“Three Billboards Outside Ebbing, Missouri”… One angry mother is all it takes!
What difference can a billboard make? And three of them? That too along a lonely road leading to the sleepy town of Ebbing in Missouri. Well, it does for Mildred Hayes (Frances McDormand). She has lost her daughter Angela over an instance of rape by an unidentified miscreant. And she lost her a while ago and is yet to hear from the crusaders of law and order. Director Martin McDonagh’s Three Billboards Outside Ebbing, Missouri is a sweeping Social Justice Warrior tale that is akin to a kick in your gut.
Yes, the pattern is familiar. If we take the central plot point of the billboards out, then the so-called novelty element will comfortably exit the premise. Then, who says we ought to have that in every film? Billboards or not, it is the embittered Hayes and her iciness that gets to us. Her determination is raw. So much so that she has forgotten to smile. She doesn’t mince her words or look twice before assaulting someone who, in an everyman way, deserved it every single time. We root for her whenever she is up to anything, which might even prove hazardous to her own self. McDonagh’s narrative construction is such that our only option is to stand by Hayes, come what may. Now, except a handful of chronic misogynists, who doesn’t subscribe to an all-out heroine vehicle that celebrates her irrepressible might?
The film chooses its colours wisely, although a little reminiscent of similar films in the sub-genre. The environments/backdrops are limited and are well-defined in the story’s pretext. The camera, editing and production design departments show such symbiosis that we get a good insight on how every location and their adjacent areas are designed – be it the billboards with three provoking messages, the advertising office or even office Dixon’s (Sam Rockwell, terrific) residence.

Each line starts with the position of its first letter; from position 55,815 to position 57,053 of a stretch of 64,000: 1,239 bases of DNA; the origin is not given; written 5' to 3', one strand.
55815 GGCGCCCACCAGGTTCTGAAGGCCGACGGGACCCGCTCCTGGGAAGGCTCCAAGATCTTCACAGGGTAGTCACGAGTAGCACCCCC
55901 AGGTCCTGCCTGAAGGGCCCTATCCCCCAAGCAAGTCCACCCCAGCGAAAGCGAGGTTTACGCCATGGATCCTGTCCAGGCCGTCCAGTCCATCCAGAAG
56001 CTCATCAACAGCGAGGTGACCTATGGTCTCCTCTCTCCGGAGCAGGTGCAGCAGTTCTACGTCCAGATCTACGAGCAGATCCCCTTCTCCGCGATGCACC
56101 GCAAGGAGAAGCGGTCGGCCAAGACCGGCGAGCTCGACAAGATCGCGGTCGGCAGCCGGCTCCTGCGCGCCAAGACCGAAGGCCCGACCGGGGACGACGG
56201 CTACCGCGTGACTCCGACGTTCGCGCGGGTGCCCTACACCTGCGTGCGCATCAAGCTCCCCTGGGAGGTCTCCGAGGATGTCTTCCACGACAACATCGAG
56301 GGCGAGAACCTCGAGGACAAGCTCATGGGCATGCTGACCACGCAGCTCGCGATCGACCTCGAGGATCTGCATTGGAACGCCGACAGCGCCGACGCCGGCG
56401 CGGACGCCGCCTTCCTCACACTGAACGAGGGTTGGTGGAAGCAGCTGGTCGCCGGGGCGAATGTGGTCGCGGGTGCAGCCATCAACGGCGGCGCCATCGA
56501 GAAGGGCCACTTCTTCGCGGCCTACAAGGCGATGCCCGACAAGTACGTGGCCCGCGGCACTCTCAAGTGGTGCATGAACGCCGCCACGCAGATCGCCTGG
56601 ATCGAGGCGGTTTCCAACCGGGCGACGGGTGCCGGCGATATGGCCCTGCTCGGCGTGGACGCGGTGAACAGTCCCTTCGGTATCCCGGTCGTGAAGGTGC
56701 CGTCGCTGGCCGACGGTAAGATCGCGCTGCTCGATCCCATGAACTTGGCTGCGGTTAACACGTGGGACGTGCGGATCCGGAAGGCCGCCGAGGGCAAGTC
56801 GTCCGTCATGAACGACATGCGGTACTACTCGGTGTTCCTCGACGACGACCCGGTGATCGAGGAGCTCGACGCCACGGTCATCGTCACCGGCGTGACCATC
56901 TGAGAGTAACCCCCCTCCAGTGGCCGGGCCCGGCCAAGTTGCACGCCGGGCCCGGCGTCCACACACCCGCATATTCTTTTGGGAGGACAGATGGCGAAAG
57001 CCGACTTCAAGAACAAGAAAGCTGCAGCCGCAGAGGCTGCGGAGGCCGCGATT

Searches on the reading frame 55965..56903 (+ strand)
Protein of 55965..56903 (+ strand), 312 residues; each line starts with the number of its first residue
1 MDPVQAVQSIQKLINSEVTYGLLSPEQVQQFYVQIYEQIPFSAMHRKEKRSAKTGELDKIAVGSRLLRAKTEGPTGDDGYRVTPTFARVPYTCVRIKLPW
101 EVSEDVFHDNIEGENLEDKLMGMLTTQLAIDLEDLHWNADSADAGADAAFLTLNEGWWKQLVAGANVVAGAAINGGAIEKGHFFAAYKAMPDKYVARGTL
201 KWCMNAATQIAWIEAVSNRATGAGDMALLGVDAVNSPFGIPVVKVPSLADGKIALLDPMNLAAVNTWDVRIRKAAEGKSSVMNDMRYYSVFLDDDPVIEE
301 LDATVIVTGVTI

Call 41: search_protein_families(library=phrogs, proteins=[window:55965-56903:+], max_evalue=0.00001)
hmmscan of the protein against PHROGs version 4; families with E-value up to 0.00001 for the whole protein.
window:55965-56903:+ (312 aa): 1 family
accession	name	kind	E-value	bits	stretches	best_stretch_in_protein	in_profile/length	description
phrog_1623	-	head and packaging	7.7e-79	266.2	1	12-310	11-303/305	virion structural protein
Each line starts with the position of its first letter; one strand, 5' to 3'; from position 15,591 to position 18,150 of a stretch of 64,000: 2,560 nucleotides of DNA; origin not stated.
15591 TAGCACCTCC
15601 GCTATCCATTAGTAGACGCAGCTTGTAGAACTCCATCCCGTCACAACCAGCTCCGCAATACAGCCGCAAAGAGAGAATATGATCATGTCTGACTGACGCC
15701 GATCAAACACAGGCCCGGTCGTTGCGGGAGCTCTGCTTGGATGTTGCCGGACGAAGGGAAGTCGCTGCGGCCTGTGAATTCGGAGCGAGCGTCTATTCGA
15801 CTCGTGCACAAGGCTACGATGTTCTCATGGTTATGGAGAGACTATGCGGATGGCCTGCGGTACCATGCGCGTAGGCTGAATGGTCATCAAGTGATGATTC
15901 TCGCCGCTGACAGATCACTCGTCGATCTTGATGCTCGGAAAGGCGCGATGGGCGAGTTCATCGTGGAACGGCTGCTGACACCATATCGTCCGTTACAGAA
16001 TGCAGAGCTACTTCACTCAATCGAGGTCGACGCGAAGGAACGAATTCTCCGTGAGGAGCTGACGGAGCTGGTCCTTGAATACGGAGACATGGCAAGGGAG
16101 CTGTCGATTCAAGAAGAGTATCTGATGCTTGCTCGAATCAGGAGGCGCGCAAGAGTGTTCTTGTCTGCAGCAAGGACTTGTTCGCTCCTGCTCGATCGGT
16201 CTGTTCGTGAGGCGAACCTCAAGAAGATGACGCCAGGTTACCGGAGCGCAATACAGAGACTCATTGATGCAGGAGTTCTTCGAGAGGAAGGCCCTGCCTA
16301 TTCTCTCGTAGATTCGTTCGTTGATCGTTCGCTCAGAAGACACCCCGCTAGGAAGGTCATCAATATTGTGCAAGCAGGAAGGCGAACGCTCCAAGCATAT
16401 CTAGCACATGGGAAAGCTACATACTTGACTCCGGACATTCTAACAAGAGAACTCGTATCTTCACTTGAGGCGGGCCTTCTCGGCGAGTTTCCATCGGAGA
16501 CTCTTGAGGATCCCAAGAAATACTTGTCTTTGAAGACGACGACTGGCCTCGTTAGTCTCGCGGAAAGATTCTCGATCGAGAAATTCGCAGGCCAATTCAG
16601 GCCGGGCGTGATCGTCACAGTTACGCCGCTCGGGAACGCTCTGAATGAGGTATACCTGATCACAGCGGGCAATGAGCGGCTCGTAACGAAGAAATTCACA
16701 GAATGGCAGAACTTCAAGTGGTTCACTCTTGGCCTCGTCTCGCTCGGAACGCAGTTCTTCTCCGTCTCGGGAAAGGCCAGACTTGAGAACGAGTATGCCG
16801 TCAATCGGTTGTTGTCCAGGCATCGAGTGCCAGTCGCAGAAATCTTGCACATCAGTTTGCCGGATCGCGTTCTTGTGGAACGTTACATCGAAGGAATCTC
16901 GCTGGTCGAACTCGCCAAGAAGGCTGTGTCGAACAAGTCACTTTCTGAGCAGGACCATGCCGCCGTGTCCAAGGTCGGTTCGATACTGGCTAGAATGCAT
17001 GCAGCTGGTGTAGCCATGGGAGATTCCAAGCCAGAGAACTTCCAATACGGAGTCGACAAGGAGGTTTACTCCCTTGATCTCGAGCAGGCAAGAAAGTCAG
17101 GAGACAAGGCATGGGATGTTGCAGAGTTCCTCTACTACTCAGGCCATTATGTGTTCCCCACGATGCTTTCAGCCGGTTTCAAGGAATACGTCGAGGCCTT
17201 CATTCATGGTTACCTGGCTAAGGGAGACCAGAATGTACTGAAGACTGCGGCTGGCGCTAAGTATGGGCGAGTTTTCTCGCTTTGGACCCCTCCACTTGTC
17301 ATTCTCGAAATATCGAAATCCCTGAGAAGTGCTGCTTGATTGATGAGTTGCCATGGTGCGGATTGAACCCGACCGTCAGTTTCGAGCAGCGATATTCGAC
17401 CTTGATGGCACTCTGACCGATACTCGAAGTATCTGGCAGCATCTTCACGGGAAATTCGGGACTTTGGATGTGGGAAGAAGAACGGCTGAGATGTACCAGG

One film that abounds in finely painted male characters, it is the volatile Dixon who leaves the biggest impact. You have an inkling for the reasons behind his problematic ways. It is at a very crucial (and perhaps the most arresting) moment in the film that we discover his share of vulnerabilities and a possible ray of goodness that is engendered from his heart. The transformation is organic, as is the finale where two unlikely agents get together for a necessary cause.
Frances McDormand is sheer dynamite as Mildred Hayes and there’s no way that she could miss out on the Best Actress trophy at the Academy Awards. As for Three Billboards Outside Ebbing, Missouri, it does feel a little dormant in areas possibly due to the over-familiar setup – like, say, the scene involving the local pastor. Then again, the film also presents an unlikely family setup, a jealous, uncaring father and countless hues of single parenthood with the emotion of revenge looming large. I would just say that my vote goes to McDonagh –the writer rather than McDonagh – the director.
Rating: ★★★ 1/2